Bank United Corp. has agreed to take over 50 supermarket bank branches in Texas that BankAmerica Corp. plans to close in April.

The $14.8 billion-asset Bank United of Houston said it has entered into a long-term lease with Kroger Co. to operate the in-store branches in the Houston and Dallas-Fort Worth areas.

Bank United, the biggest thrift in Texas and eighth-largest in the country, now has 78 traditional and 12 supermarket branches.

BankAmerica is shutting the branches April 9 as part of a previously announced closing of 111 Texas offices. The other 61 branches being closed are traditional offices. The Charlotte, N.C., company, which resulted from the merger of NationsBank Corp. and the old BankAmerica last fall, cited geographical overlaps and said its contract with Kroger was expiring.

The new BankAmerica has a supermarket banking contract with a Kroger competitor, Albertson's Inc.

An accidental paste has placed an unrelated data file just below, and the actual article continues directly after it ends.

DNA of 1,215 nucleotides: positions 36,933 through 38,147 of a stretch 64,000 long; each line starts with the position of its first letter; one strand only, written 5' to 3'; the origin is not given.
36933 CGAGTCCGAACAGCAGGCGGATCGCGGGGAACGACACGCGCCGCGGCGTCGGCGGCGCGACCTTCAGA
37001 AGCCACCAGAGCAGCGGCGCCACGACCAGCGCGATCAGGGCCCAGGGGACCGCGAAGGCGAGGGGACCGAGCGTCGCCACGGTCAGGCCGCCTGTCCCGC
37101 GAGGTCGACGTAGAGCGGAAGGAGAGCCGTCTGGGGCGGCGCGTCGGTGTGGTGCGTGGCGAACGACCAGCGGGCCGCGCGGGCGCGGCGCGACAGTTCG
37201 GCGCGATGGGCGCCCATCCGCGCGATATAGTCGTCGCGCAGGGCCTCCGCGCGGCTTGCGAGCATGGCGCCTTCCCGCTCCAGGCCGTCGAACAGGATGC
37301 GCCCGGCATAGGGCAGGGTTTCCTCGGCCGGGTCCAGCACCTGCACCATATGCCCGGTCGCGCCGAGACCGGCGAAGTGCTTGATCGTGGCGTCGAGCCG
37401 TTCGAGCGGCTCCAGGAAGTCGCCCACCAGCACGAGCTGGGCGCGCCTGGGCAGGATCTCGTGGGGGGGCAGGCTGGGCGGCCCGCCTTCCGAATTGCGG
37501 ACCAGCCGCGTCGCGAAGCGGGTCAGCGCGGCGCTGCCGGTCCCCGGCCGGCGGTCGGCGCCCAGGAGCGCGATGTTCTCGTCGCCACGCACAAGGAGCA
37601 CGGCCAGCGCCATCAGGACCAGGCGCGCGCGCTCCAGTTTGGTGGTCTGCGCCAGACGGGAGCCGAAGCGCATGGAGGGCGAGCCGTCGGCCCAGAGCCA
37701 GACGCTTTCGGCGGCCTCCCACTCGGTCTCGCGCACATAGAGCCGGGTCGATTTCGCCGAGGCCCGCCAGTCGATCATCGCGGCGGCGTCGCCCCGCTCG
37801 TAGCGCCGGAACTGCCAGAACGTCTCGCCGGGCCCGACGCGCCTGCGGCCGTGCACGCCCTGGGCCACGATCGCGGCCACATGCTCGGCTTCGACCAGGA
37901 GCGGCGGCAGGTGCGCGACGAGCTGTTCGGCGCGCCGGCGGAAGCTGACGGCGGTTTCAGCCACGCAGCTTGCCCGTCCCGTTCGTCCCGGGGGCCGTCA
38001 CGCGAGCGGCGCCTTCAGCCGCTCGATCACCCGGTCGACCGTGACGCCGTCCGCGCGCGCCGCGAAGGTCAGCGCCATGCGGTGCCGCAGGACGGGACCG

Bank United said it would spend $2.6 million to reopen the branches. The thrift is not gaining any customers or assets. It plans to hire 300 people.

BankAmerica is transferring its customers' accounts to other branches. Bank United is hoping to attract some of these customers, who might want to continue banking where they shop.

"We think there are loyal Kroger shoppers who bank there because of convenience," said Ron Coben, executive vice president and head of retail banking at Bank United.

BankAmerica, on the other hand, does not intend to lose customers, said spokeswoman Pam McQuitty.

Bank United, which tries to attract customers by distinguishing itself from the out-of-state banking giants that are the largest in Texas, still thinks it has a chance. "We don't have to make what's right for the California customer fit the Texas customer," Mr. Coben said.

Bank United hopes to gain about $200 million of deposits, or about $4 million per branch, from the Kroger offices in the first year. The company told analysts the offices would be profitable after one year.

Thomas O'Donnell, an analyst at Salomon Smith Barney, said he favors the Bank United plan.

"It's hard to find consumer banking opportunities, especially when you're a savings and loan," Mr. O'Donnell said. "When you get an opportunity like this, you should jump at it."

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